A little something different for this second-to-last installment of the Halloween Horror Marathon. Last night, the wife and I took in a theatrical rebroadcast of the Nation Theatre's 2012 production of Frankenstein
. Directed by Danny Boyle, this was a production starring Johnny Lee Miller and Benedict Cumberbatch, which repeatedly sold out its stagings. Part of that was due to the fact that, each night, Miller and Cumberbatch would switch the roles of the creature and the doctor.
The version we saw last night featured Cumberbatch as the doctor and Miller and the creature. It was absolutely wonderful. It's not an easy watch, given that the creature raises horrible questions about the nature of man, given his immediate abandonment upon birth, followed by people treating him based on his looks, rather than the content of his character.
The staging is a masterful use of spare sets whose skeletal aspects give you just enough idea of what's to be portrayed, while also allowing you to focus on the performances themselves. Miller and Cumberbatch are riveting, and you can't but marvel at the physicality of Miller's performance.
The play is absolutely mesmerizing, and both Miller and Cumberbatch do exceptionally well in their performances. Despite the play's name, it's so much more about the creature and his attempt to join humanity, while all the while being rejected by it. The creature's part is far more meaty, and I'd be quite curious to see the other version, but, alas, I wasn't aware of the Monday screening until afterward, so missed that particular version.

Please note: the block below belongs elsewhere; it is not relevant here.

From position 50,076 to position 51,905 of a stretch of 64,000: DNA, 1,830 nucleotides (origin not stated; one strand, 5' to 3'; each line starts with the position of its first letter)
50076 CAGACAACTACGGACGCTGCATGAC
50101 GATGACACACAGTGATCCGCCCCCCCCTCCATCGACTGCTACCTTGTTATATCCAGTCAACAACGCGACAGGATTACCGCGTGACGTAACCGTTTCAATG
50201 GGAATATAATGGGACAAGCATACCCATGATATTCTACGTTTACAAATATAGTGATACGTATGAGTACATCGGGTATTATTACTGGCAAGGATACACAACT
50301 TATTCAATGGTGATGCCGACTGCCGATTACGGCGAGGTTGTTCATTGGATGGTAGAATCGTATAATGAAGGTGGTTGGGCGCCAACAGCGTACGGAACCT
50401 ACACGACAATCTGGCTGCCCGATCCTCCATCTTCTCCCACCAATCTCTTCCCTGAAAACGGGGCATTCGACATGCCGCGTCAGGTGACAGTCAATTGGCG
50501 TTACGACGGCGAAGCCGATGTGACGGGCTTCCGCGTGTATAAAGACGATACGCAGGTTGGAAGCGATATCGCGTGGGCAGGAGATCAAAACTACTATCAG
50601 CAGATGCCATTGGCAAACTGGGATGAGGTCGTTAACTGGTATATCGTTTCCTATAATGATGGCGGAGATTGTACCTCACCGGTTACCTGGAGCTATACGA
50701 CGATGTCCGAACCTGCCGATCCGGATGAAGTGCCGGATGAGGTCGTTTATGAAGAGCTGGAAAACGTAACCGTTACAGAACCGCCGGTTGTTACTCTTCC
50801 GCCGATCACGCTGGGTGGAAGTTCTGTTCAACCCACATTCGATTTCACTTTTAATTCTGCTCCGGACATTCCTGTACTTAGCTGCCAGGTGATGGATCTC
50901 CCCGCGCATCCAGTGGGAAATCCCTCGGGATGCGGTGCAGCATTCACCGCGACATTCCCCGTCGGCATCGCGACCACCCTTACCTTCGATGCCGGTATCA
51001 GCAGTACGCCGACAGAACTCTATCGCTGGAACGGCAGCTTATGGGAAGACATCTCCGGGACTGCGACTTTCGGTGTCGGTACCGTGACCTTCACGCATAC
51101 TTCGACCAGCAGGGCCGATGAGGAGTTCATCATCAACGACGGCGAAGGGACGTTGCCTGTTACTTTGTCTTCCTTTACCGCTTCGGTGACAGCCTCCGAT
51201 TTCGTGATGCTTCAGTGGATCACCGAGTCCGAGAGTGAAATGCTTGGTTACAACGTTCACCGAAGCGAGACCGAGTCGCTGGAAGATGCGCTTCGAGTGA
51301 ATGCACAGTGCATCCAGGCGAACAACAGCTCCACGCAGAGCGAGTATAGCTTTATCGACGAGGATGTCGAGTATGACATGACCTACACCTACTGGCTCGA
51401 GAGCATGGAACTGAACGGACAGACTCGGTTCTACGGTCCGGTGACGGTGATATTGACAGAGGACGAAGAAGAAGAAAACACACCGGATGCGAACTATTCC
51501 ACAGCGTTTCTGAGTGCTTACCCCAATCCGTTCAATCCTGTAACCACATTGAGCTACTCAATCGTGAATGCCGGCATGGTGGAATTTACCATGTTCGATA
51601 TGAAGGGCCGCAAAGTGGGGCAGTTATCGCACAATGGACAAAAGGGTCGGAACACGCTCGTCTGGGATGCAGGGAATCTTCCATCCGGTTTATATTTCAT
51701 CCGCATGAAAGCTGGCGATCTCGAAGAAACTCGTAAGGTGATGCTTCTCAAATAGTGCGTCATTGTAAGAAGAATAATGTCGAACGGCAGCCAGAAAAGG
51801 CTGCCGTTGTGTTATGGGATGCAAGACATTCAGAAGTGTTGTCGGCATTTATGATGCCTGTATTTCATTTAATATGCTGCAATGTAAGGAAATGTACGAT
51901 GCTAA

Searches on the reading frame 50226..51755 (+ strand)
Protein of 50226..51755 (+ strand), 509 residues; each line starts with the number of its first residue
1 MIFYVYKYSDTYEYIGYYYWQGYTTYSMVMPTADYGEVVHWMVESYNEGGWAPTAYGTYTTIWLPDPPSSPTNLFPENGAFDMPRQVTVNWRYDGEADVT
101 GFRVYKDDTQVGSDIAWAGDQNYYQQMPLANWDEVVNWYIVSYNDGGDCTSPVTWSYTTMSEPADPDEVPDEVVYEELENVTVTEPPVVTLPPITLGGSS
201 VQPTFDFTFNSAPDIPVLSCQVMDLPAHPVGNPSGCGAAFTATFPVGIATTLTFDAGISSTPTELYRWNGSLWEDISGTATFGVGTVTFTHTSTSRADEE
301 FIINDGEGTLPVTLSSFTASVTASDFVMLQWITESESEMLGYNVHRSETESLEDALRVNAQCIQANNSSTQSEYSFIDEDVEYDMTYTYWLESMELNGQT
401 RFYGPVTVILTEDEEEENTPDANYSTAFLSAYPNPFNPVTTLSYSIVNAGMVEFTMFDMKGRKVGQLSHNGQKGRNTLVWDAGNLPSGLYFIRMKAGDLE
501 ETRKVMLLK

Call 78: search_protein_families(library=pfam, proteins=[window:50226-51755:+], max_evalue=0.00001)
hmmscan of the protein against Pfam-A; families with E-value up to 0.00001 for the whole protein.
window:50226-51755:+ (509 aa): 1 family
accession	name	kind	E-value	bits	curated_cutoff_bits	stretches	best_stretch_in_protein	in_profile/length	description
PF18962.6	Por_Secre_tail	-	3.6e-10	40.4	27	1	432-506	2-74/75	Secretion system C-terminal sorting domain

When the old man De Lacey spends a year teaching him, the creature grows in intellect and does good deeds for the man's son and daughter-in-law. They, upon seeing him, beat him and drive him off. He returns, and burns them alive in their shack. It's heartbreaking to see how the creature has been wronged, and to see kindness on both sides repaid with violence and cruelty. The creature learns all lessons taught him, it seems, and the ones taught most often are lies, cruelty, heartbreak, and deception.
That particular portion of the play is the entire production of Frankenstein
in microcosm: the monster learns a terrible lesson, gains hope, and then has his hopes dashed, and each time, becomes closer to being more like his creator than anyone could've ever expected. For as learned as both men are -- and they are, as the play repeatedly proves, equals -- the creature and the doctor are both flawed in ways that are not so obvious, and more alike than pure physicality would otherwise indicate.
If you get a chance to see this, please do. It's never going to be released on DVD, so these movie theatre screenings are the only way to see it, and that's really as it should be. Director Boyle and musical performers Underworld mean this is far more cinematic an experience than most nights at the play, and seeing it in an immersive, communal environment means that attention must be paid to what's going on. It's an uninterrupted arc, not something you can pause or look at your phone while experiencing.